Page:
I think it’s fair to say that this particular pattern is easily enough to recognize and serve as a guide for the user, while also applying restrictions.

But masks can do so much more than this! For example, take a name input field – you can capitalize the first letter for the user:

  1. $("#nameMask").igMaskEditor({
  2.     inputMask: ">L>L?????????????????"
  3. });

This way you can ensure the names will always start with a capital letter and when validation is used the name field won’t accept input less than two letters (‘L’ is the filter flag for a required letter, ‘?’ is optional letter). The greater than sign starts and stops capitalization and similarly the less than sign can make everything lower case.

Here’s a list of the rest of the filter flags accepted for a mask (everything else (or when escaped with "\\") is treated as literals, of course), in pairs (required/optional):

  • ’&’ / ‘C’: any keyboard character
  • ‘A’ / ’a’: letter or digit character
  • ’L’ / ‘?’: letter character
  • ’0’ / ’9’: digit character
  • #: digit character or "+" or "_"

The complete list is available in the jQuery Mask Editor’s API reference under the “inputMask” property.

Again keep in mind that input in mask editors is quite pretty much forced into the template and literals are static as far as the user in concerned and can serve as either part of the actual value or simply as visual cues, depending on the data mode.

Validation and regular expressions

I cannot deny that for the purposes of guiding users validation is invaluable. I won’t go into much detail about the specifics of the igValidator (the one responsible  for the feature in the editors), but I will note a few interesting things that can be helpful in leading end users to the expected input. Of course, the most basic is showing an simple error message when something is wrong. However those are mostly generic (the default ones I mean) and could be made more useful with just the slightest effort on your side. For example if you simple enable the validation for the mask editor show above you will get the following error message:

The default validation message for the jQuery mask editor.

That’s good and all, but unless you use “padChar” property to actually show the required fields this isn’t all that useful information. You can always override that message and provide the user with a description of what is expected or even provide additional examples, links and whatever you see fit really:

  1. $("#nameMask").igMaskEditor({
  2.     inputMask: ">L>L?????????????????",
  3.     validatorOptions: {
  4.         errorMessage: "Should be atleast two letters long. <br><em>Example: Jo </em>"
  5.     }
  6. });

Yes, simple HTML works too, content is not encoded, so the result from the above looks quite nice:

jQuery editors custom validation message

When you can’t fit the mold.. regular expressions!

As the fair warning above mentioned, masks are just a s restrictive as they are useful. I’ve reached to this conclusion when attempting to create an editor for the Northwind (AdventureWorks Sample Databases (MSDN)) Product object and more specifically it’s quantity per unit field. Believe me, when I say I tried masks of all kinds, but none would fit quite right, because the field would contain values like “48 - 6 oz jars” and then “10 ba” or “10 boxes x 12 pieces”. That is quite diverse and you might be wondering “How am I to validate this? How to let the user know when something is wrong?”.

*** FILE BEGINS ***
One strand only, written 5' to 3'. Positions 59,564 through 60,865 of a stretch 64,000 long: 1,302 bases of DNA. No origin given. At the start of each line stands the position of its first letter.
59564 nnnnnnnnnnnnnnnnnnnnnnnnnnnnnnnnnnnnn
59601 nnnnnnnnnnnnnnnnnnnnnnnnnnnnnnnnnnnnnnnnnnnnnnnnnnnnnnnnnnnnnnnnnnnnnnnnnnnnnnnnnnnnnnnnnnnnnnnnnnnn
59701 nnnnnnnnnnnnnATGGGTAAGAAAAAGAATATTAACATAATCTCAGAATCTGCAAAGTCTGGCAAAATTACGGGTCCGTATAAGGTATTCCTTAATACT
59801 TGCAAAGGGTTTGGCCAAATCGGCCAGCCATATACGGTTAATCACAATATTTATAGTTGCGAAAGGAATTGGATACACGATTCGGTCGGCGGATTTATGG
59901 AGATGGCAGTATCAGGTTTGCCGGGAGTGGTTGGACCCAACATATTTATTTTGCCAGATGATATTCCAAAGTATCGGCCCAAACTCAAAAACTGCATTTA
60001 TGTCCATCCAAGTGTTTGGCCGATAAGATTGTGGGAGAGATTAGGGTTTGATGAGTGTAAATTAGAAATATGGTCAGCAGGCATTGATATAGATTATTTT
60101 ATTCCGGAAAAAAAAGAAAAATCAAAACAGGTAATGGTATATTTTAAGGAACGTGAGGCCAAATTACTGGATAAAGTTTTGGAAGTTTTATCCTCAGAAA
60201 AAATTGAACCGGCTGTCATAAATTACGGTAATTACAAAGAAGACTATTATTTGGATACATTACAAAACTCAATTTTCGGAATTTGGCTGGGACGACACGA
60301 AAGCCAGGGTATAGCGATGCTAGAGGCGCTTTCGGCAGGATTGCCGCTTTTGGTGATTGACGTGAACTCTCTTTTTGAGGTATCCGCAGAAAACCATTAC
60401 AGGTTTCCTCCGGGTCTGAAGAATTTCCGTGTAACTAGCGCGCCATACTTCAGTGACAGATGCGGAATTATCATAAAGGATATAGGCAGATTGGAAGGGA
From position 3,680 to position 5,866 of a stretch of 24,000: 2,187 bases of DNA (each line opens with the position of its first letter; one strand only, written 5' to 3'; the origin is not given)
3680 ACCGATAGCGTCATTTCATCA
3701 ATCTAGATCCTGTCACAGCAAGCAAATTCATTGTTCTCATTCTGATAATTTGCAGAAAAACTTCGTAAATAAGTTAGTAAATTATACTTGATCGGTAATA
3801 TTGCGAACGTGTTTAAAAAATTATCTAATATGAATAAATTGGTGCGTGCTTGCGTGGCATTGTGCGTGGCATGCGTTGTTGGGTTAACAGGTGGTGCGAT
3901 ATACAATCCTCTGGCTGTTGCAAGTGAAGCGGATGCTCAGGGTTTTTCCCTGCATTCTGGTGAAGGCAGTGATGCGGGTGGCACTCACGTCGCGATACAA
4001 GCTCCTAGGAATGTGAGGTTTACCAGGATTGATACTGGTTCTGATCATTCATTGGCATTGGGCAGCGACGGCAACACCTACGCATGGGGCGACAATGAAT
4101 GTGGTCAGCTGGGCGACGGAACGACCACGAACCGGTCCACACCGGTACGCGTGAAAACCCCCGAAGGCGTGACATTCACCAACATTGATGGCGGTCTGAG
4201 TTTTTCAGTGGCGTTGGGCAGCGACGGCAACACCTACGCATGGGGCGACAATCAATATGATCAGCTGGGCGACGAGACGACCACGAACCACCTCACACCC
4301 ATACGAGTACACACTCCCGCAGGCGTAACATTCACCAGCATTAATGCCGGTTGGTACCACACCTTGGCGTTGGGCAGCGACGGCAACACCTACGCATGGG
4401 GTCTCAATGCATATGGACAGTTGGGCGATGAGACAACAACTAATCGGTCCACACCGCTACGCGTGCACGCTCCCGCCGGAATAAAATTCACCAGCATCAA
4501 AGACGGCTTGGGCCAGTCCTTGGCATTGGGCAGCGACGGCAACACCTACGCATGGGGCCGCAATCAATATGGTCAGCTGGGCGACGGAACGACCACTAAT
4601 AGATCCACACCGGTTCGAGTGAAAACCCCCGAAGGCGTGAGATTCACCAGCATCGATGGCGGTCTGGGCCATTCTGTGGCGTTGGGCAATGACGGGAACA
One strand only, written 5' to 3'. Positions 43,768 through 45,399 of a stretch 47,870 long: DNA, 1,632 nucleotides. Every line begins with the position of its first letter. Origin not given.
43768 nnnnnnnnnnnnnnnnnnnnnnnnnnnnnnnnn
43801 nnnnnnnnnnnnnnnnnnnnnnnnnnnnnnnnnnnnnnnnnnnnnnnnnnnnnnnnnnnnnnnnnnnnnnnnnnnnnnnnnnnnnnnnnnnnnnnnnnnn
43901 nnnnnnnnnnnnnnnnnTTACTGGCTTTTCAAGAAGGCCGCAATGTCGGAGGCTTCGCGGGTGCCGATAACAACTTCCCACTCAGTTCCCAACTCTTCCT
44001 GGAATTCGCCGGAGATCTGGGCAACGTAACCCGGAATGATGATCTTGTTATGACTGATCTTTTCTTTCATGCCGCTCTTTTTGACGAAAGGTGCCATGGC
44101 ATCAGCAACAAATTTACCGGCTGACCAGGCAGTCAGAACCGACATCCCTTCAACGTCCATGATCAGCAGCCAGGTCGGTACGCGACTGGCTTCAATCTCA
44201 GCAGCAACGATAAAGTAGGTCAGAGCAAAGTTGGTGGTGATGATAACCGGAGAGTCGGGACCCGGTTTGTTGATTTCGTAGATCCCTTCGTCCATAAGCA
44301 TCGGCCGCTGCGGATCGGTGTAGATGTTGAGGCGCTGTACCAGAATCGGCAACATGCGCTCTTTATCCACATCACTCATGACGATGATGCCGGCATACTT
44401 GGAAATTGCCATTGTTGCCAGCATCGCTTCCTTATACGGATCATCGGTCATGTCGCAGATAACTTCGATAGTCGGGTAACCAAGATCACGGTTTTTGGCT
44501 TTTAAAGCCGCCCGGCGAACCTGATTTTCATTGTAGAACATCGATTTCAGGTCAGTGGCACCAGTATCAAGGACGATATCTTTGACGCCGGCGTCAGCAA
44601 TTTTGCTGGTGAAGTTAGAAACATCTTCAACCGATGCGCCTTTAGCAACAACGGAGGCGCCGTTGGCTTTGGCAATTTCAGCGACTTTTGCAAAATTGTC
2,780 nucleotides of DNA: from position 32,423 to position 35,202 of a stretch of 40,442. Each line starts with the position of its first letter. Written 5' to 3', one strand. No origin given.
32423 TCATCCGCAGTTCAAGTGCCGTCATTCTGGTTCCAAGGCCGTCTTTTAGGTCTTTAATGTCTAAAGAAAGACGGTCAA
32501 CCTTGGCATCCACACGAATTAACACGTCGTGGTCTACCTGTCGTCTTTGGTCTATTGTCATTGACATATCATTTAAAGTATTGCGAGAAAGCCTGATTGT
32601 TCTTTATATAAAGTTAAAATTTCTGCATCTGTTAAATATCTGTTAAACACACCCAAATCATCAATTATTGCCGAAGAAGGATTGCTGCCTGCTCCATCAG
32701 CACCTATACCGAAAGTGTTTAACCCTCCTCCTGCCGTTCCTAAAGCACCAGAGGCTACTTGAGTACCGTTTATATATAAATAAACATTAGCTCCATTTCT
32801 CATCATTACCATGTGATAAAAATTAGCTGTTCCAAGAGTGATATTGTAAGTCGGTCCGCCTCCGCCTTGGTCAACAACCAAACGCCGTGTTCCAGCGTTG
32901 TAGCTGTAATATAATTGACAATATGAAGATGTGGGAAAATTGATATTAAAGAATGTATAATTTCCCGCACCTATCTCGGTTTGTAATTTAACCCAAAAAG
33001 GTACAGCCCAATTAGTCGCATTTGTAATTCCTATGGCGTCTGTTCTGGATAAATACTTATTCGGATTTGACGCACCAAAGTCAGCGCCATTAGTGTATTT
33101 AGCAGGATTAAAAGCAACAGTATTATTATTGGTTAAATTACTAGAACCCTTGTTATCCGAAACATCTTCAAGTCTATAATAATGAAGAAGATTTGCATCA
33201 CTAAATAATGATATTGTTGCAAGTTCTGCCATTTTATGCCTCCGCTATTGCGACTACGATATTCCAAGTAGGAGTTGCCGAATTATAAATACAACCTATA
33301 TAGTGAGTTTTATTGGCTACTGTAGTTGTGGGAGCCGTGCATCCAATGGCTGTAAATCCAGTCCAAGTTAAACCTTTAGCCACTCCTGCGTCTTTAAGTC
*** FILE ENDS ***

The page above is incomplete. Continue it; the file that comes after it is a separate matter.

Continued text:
The answer is quite simple – all editors, except the igMaskEditor, will work happily with regular expression to validate the input. This is just about as awesome as it gets, because you get to keep all other functionality as is, but achieve tremendously more complicated validation on the user input and allow for such irregular input as the above with the flexibility regular expressions can give you! Let’s solve the above problem and we can do that with a simple igTextEditor:

  1. <input id="quantity"/>
  1. $("#quantity").igTextEditor({
  2.     validatorOptions: {
  3.         // need the  input to start with a number (quantity) and also contain e measure unit (word)
  4.         regExp: /\b[0-9]+ \b[A-z]/,
  5.         errorMessage: "Should contain a numerical value for quantity, followed by space and a measuring unit. <br><em>Example: 20 kg </em>"
  6.     }
  7. });

To explain a bit – the regular expression will match a ‘word’ starting with a number and containign number only (no limit on length), followed by a space (literal) and then another word of letters only exactly after it. That means it will match things like ‘4 g’ and the second part of ‘200 – 205 g packs’:

jQuery editor validation based on regular expression.

JavaScript's RegExp Object will provide you the power to create extremely complicated rules and this way you can provide enough freedom to your end users to keep them happy and still detect and inform them when they need to do better. You can even do basic input fields for email:

  1. @(Html.Infragistics().TextEditor()
  2.     .ValidatorOptions(validate =>
  3.         validate.RegExp("\\b[A-z0-9._]+@[A-z0-9.-]+\\.[A-z]{2,4}\\b"))
  4.     .Render())

You can expand this to be as flexible as required.. up to implementing the whole RFC specification if that’s your thing.

Demos and resources

  • You can fiddle with two demos of your choosing:

- A JSFiddle demo, where you can go ahead and test everything described above instantly.

- An ASP.NET MVC project showing both setting up in script and using the Helpers. Keep in mind the MVC helpers do require the Infragistics MVC assembly, see below on how to get yourself one.

As always, you can follow us on Twitter @DamyanPetev and @Infragistics and stay in touch on Facebook, Google+ and LinkedIn!


The jQuery Editors can truly make the editing and user input experience much better for the user, among other things. You have a plentiful toolset of editor types and settings that can control and  restrict and guide the end user to the desired input – editors accepting numeric values, just positive numbers. You can enable, disable or hide editors based on your own logic to achieve the editing results you want. The Mask editor offers a rich filter flag set to help you build a template for the users to follow and when that fails you can turn to complex regular expressions to know when the provided value is not valid and then also display a custom message to better explain the user what to do.